I am a Research Economist in the Monetary Policy Department at De Nederlandsche Bank.
I obtained my PhD at the European University Institute in Florence under the supervision of Evi Pappa and Leonardo Melosi. During my PhD, I visited the University of California at Berkeley and have been a PhD Trainee in the Monetary Policy Strategy Division at the European Central Bank.
My research interests include macroeconomics, monetary policy, applied macroeconometrics and inflation expectations. You can find my CV here.
Note: This is my personal webpage and the views expressed here do not necessarily reflect the official position of De Nederlandsche Bank or the Eurosystem.
PhD in Economics, 2022
European University Institute
Visiting PhD student, 2019
University of California, Berkeley
Master in Economics, 2015
Barcelona Graduate School of Economics
BSc in Economics, 2014
University of Mannheim
We provide evidence on how banks and non-bank financial intermediaries differ in their response to monetary policy. Our findings are based on a standard empirical macro model for the euro area, augmented with balance sheet data for banks and investment funds. The model is estimated via local projections, using high-frequency methods to identify different types of monetary policy shocks. Short-rate shocks lead to a significant balance sheet response of banks and investment funds, with a slightly swifter and more persistent reaction of banks. Long-rate shocks instead exert only short-lived effects on bank balance sheets, whereas investment fund balance sheets exhibit a stronger and more persistent response. The relative role of different types of financial intermediaries hence emerges as a relevant factor in shaping the transmission process for conventional and non-standard monetary policy measures.
This paper studies the effect of different types of monetary policy announcements on household inflation expectations based on micro data from a survey of German households. As unique feature, interviews of the survey were conducted both shortly before and after monetary policy events. This timing provides a natural experiment to identify the immediate effects of policy announcements on household inflation expectations. In contrast to most existing studies, the availability of the survey over a period of 15 years also allows me to exploit the time-series dimension to estimate how policy announcements affect household inflation expectations over the medium-term. I find that policy rate announcements lead to quick and significant adjustments in household inflation expectations with the effect peaking after half a year. Announcements about forward guidance and quantitative easing, on the other hand, have only small and delayed effects. My results suggest that monetary policy announcements can influence household expectations but further improvements in communication seem to be necessary to reach the general public more effectively. In particular, in an environment where policy rates are constrained by the effective lower bound, it may be very hard for central banks to influence household expectations.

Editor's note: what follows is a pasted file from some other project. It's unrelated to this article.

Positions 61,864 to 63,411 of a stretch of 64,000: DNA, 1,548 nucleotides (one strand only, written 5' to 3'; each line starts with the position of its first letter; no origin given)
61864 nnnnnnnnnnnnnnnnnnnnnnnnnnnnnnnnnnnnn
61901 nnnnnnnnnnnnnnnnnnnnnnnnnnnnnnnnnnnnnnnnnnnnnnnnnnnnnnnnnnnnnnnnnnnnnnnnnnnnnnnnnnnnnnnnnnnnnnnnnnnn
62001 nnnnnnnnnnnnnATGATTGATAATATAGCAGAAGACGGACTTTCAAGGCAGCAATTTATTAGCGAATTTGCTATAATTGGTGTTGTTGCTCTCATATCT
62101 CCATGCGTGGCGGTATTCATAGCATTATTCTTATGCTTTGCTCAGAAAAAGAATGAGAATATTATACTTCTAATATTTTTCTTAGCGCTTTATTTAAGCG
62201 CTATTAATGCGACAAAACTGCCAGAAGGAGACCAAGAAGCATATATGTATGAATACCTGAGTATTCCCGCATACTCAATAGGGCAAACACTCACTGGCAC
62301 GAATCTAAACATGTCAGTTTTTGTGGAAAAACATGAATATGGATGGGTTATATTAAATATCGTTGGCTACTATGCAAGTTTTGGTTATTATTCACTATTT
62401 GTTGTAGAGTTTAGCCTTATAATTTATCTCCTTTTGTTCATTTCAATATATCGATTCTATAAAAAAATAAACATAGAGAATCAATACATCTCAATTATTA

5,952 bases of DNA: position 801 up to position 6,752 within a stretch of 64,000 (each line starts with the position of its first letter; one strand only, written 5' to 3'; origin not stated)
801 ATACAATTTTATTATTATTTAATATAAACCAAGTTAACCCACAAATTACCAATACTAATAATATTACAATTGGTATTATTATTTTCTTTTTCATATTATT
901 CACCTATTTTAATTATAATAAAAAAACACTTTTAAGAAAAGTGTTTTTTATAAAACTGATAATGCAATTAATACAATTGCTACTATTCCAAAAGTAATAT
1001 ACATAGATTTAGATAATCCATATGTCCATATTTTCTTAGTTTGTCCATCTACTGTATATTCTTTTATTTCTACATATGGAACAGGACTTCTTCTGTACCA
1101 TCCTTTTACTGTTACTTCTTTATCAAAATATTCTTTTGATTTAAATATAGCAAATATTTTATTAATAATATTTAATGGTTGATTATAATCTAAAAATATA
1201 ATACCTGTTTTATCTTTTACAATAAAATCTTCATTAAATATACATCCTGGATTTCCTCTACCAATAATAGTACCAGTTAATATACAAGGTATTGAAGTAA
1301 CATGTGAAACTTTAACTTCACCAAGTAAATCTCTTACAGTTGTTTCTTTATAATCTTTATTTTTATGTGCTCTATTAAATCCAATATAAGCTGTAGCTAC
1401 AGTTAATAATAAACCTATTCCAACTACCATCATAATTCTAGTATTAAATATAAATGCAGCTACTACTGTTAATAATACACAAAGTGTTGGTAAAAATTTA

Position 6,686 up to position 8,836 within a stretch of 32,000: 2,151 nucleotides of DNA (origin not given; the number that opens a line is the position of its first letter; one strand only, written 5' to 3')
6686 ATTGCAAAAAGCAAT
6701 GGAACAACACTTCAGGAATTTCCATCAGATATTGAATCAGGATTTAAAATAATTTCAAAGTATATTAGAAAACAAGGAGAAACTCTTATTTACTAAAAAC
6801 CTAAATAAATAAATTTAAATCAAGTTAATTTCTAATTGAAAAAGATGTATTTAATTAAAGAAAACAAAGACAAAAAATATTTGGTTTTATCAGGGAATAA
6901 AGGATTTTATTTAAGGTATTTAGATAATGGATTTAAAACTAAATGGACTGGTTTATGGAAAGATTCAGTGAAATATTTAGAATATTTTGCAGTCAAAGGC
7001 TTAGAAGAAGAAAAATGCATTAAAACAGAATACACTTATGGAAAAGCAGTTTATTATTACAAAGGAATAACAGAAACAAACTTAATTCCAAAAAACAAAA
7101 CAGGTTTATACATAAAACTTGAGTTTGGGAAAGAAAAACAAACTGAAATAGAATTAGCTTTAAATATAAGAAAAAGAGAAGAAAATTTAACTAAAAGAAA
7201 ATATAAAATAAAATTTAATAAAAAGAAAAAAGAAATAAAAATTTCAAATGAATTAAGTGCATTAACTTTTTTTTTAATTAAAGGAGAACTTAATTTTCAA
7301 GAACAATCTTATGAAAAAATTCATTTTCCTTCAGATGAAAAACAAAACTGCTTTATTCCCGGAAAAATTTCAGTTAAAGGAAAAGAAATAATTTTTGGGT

We identify in a SVAR shocks that best explain future movements in different measures of underlying inflation over a five-year horizon and label them as news augmented shocks to underlying inflation. Independently of the measure used, such shocks raise the nominal rate and inflation persistently, while they induce mild and short-lived increases in economic activity. The extracted inflation shocks have differential distributional effects. They increase significantly and persistently the consumption of mortgagors and home owners. Differently from the traditional monetary policy disturbances, news augmented shocks to underlying inflation induce a positive wealth effect for mortgagors and home owners, driven by a reduction in the real mortgage payments and a persistent increase in real house prices that they induce.
We use panel data from the US Survey of Professional Forecasters to estimate a model of individual forecaster behavior in an environment where inflation follows a trend-cycle stochastic process. Our model allows us to estimate forecasters’ allocation of attention when learning about long-run inflation and how sensitive their long-run expectations are to incoming inflation and news about future inflation. We use our model of individual forecasters to study average long-run inflation expectations. We find that short term changes in inflation have small effects on average expectations. News about future inflation has larger effects but they are still relatively small. These features of our estimated model provide an explanation for why the anchoring and subsequent de-anchoring of average inflation expectations over the period 1991 to 2020 were long lasting episodes. We use our estimated model to investigate the degree of inflation overshooting necessary to re-anchor average long term inflation expectations going forward from 2021Q3. We find the high inflation readings of mid-2021 must be followed by overshooting generally at the high end of Fed projections to re-anchor average inflation expectations to pre-Great Recession levels.